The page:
[FONT=Arial, Helmet, Freesans, sans-serif]I wonder what they call the Islands in their respective languages.[/FONT]

[FONT=Arial, Helmet, Freesans, sans-serif]I digress. The Filipinos are also claiming a slice of umbrella and fish, but the Vnese have worked a bit of a flanker. They have given all of the prospecting rights for those areas to India. Which could prove interesting.[/FONT]
 
China & America are going to fight in the Pacific Ocean you say?

Will it be on telly?
 
Um. Japan has never considered these islands to be part of China. The Japanese view is that they were terra nullius until claimed by the Meiji government in the late 19th century.

I was careful to phrase it as 'lands gained at the expense of China' because of that. The Ryukyu Kingdom managed as a tributary state to both Emperors and Shoguns, steering a fairly neutral path until that rapid expansion of military force in the latter 1800s. The Japanese interpretation - "the only habitual use of the islands that counts is the one we decide does" - is just as cynical and self-serving as anything from the Sino-Chinese side, if I can call it that.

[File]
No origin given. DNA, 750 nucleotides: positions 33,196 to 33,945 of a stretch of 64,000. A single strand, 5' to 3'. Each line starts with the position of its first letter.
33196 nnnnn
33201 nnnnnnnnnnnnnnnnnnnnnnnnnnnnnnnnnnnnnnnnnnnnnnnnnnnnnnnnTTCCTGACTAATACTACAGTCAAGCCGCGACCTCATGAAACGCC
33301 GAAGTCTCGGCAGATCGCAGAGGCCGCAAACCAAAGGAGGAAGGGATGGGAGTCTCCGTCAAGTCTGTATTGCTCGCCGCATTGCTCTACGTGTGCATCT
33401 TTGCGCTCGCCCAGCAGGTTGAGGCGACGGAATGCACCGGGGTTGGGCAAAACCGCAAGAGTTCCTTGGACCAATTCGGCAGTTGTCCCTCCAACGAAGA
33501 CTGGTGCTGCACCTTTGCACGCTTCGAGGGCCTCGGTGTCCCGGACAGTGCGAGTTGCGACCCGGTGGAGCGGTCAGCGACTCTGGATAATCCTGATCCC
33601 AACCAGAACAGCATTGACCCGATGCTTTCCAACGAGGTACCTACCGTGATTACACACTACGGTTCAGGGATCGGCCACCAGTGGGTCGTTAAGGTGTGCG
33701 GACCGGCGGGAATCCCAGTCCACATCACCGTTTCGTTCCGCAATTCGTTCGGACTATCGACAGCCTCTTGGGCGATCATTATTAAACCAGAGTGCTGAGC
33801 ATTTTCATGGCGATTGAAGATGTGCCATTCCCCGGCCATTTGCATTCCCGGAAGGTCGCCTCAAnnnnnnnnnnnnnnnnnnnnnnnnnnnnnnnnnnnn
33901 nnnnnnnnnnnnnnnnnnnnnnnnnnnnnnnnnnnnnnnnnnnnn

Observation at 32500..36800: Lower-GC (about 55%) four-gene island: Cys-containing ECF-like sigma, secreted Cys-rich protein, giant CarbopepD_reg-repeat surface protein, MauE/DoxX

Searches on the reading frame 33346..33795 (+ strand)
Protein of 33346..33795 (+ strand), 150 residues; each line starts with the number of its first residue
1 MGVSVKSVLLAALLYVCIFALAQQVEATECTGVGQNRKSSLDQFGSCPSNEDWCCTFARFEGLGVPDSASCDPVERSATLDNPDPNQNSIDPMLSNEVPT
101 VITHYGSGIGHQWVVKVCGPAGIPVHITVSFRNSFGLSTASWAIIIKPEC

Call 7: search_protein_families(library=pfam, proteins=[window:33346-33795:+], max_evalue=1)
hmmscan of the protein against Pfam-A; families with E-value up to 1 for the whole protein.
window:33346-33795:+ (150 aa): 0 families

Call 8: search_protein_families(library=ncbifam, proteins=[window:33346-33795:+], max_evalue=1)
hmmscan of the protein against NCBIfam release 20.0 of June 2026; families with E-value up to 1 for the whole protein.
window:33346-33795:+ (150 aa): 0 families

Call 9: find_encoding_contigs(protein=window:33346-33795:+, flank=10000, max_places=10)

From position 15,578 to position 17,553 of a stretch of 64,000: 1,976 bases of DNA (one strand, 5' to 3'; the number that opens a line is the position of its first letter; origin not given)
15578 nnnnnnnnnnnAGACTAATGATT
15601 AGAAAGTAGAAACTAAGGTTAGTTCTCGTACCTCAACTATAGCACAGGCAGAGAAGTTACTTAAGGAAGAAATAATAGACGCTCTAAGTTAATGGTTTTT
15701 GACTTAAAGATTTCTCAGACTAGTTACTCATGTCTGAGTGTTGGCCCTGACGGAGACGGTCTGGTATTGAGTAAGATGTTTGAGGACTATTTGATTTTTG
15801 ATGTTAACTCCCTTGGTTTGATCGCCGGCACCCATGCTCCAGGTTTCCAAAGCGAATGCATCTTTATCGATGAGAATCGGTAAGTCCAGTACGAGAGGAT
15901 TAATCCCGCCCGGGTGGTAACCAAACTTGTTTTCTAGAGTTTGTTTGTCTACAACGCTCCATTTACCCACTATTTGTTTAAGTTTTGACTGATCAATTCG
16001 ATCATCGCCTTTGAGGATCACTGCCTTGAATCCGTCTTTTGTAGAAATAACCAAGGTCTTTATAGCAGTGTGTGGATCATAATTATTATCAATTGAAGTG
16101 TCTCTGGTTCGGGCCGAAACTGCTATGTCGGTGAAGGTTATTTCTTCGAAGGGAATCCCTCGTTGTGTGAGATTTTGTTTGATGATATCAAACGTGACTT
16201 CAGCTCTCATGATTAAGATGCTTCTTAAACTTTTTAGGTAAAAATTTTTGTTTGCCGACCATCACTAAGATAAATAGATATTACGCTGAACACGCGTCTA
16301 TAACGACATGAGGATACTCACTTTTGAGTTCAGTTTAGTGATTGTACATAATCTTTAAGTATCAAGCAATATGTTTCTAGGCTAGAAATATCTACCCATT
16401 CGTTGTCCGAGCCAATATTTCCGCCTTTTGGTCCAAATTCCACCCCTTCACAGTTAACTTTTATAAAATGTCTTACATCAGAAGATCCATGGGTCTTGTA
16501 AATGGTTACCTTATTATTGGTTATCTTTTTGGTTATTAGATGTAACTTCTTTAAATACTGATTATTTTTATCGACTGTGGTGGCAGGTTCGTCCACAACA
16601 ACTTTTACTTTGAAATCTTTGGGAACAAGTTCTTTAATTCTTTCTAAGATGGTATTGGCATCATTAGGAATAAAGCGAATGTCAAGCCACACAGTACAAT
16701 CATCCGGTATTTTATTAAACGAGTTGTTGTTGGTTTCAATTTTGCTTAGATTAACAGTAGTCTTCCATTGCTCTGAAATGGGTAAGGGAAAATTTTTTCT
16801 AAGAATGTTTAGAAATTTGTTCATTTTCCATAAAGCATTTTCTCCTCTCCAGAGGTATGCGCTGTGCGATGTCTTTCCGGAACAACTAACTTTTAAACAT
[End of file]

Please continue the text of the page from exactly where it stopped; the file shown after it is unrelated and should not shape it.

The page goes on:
Somebody else was using them before the Meiji claim. That somebody else was swept into history at the point of a bayonet as a direct result of the activities the Japanese government was supposed to have renounced - twice.
 

seaweed

LE
Book Reviewer
RIP
No one has mentioned Vietnam so far. But the Vietnamese don't like the Chinese very much and despite the disparity in size gave them a good flip flopping not long after the Vn War, when China invaded Vietnam. This was just after the Vietnamese got a bit miffed when the Khmer invaded a bit of the Mekong Delta and killed around 400 civvies. At that point the Vietnamese rolled the KR all the way back to Phnom Penh and liberated Cambodia.